Childwise: Down Hill, Down the Slopes – Keeping Your Children Safe

Kathleen GansterChildwise is a medical advice column for parents of children ages birth to 21. 

By Kathleen Ganster

It is winter in Western Pa. which usually means snow and what child doesn’t want to sled ride? Others will want to head to the slopes with their parents for skiing and snow boarding.

As fun as those outdoor, winter sports are, it is imperative to take safety measures because those same sports can also be very dangerous.

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Dr. S. Joshua Szabo is an orthopedic surgeon with Tri Rivers Surgical Associates and a physician for the U.S. Ski and Snowboard Association and gave us some advice for keeping children safe this winter.

The first thing to keep in mind with children is to remember, no matter what their skill set, they are still children, said Dr. Szabo.


“They don’t have the attention span and focus of adults. And when they are done, they are done,” he said.

Dr. S. Joshua Szabo
Dr. S. Joshua Szabo

That means careful planning, he said. And planning means scoping out hills and sledding paths – before snow if possible – to make sure pathways are free of tree stumps, rocks and holes. It also means making sure children sled in safe, traffic- free and tree-free areas and using proper equipment for all sports.

In sledding, Dr. Szabo recommends sledding equipment that allows children to have some control over the sled. And always, supervision.

On the slopes, Dr. Szabo recommends using your child’s motor skills as the determinant as far as when they start skiing and how fast they progress. Dr. Szabo said his own children started skiing when they were only three and now at 9 and 11, competitive ski.

“It may mean starting to ski with children skiing between your legs and not letting them on their own. Their skills should be the guide,” he said.

And like all sports, the appropriate equipment is imperative.

“Snow sports are equipment intensive by their nature. They need to have the right size skis and boots. And helmets across the board,” he said.

According to Tri Rivers, statistics show that use of protective gear reduced head, neck and face injuries by 43 percent while only 48 percent of U.S. skiers and snowboarders wear helmets.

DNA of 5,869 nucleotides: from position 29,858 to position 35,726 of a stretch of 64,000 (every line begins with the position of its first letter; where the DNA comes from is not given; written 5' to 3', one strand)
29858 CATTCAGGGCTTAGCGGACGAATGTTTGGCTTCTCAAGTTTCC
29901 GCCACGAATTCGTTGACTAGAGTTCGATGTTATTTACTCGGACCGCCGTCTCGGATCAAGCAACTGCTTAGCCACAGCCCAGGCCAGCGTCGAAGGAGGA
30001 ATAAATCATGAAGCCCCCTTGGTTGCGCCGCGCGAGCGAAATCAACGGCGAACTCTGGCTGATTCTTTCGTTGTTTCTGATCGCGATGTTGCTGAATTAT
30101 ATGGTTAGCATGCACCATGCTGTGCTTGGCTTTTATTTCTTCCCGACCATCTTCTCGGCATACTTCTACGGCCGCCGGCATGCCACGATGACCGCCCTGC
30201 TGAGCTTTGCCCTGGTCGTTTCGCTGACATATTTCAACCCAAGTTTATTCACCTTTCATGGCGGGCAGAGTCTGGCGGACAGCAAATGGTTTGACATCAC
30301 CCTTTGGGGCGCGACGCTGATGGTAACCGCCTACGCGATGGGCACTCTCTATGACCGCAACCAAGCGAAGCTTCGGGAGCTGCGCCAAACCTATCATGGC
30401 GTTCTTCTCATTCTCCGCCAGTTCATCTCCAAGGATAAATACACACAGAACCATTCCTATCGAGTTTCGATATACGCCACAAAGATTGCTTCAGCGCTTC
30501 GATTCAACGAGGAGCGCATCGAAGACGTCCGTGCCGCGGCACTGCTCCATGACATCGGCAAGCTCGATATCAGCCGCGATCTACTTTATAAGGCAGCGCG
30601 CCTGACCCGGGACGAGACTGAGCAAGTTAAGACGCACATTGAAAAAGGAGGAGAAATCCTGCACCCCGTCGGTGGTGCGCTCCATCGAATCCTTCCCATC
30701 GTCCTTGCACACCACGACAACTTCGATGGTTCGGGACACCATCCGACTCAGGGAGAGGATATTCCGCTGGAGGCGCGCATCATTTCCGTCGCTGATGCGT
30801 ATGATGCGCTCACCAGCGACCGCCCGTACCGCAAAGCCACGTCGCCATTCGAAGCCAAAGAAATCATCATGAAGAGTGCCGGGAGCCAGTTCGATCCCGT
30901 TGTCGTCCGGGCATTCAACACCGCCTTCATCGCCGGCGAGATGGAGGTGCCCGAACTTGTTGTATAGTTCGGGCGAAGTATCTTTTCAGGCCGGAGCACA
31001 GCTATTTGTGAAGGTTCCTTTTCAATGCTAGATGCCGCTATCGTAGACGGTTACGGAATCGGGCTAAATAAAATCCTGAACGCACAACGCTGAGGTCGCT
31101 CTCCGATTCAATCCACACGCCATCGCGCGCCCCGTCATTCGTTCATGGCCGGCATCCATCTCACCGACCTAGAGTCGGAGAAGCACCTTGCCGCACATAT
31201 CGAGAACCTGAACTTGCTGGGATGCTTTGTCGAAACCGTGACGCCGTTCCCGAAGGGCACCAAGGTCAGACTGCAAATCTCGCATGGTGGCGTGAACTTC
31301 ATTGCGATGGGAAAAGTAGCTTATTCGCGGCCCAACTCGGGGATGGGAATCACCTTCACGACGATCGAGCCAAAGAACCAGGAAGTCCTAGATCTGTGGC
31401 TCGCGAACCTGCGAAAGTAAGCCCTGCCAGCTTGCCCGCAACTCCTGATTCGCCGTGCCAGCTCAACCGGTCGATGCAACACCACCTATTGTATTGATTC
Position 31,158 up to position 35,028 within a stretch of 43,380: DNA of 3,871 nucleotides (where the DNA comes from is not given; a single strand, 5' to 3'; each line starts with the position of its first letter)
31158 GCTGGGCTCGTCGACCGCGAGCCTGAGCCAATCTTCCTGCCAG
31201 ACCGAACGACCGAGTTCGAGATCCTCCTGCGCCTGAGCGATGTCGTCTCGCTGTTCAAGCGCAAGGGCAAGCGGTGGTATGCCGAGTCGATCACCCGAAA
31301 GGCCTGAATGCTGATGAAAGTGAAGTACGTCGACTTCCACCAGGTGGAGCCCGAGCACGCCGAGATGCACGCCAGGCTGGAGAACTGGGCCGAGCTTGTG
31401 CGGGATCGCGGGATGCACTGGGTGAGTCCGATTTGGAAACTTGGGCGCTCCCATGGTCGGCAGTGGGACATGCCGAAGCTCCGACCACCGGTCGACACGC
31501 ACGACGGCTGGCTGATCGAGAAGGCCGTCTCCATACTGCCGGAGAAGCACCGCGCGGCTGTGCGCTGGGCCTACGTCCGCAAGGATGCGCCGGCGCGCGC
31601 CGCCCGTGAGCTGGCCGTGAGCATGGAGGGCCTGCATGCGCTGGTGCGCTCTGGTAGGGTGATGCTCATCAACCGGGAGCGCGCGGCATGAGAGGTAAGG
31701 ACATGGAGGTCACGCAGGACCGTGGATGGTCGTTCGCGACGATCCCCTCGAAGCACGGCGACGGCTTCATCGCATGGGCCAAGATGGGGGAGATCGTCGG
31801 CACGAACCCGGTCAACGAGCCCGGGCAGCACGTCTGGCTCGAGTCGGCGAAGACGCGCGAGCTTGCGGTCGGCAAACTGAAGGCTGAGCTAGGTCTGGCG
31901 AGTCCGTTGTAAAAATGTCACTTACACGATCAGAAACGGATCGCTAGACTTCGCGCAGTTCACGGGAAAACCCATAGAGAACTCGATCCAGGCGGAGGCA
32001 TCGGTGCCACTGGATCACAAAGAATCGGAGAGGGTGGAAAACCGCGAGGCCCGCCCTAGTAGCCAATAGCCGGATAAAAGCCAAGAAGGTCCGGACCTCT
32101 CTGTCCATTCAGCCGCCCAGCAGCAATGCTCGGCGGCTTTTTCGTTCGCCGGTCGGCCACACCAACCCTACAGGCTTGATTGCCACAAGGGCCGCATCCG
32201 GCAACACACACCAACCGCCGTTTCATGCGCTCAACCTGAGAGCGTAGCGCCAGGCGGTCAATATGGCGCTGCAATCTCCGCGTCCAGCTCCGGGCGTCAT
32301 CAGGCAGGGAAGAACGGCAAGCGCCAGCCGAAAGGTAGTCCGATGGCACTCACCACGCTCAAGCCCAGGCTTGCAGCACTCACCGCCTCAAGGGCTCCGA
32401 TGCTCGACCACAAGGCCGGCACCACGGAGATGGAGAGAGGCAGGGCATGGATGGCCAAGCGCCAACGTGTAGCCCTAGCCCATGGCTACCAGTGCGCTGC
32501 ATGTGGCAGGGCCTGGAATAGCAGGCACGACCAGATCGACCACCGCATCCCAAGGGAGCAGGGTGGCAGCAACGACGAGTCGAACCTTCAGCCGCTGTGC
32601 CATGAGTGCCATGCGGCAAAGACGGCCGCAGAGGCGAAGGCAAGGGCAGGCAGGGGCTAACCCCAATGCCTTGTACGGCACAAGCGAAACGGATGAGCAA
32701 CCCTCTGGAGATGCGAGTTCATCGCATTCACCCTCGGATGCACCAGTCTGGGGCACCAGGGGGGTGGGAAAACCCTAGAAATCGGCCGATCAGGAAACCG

Dr. Szabo said that preparation and conditioning can help prevent injuries and that applies to children. Winter sports also add the element of cold temperatures and high elevation which can cause rapid fatigue and dehydration – again, conditions that can be accelerated in children.

“When your child gets tired, they are done,” said Dr. Szabo. That may mean carrying back a child from the slopes, so you want to keep that in mind when choosing routes and ski paths.

Taking breaks to avoid fatigue will help both children and adults avoid injury, Dr. Szabo said.

“Injuries most commonly occur when the snow sports enthusiast is fatigued,” he continued.  “I commonly hear people tell me their injuries happened on the last run of the day.”

Other tips Dr. Szabo shared include:

  • Know the condition of your body (and your child’s) before going on the slopes. If necessary, take part in conditioning (aerobic, resistance training, core strengthening, plyometrics and flexibility training) prior to ski season.
  • Keep your body hydrated throughout the day.
  • Stop skiing if you feel fatigued. Injuries are more likely to occur when a skier is tired. Watch your child for signs of fatigue. They may be having fun and not realize how tired they are.
  • Know the terrain (level of difficulty) and make sure it is consistent with your abilities. Know for you children as well. “Be realistic where you take your children,” said Dr. Szabo.
  • Wear protective equipment and make sure equipment is fitted properly.
  • Before hitting the slopes, warm up and stretch to prepare for the physical activity.

Questions or suggestions for future Childwise columns? Contact Kathleen Ganster at

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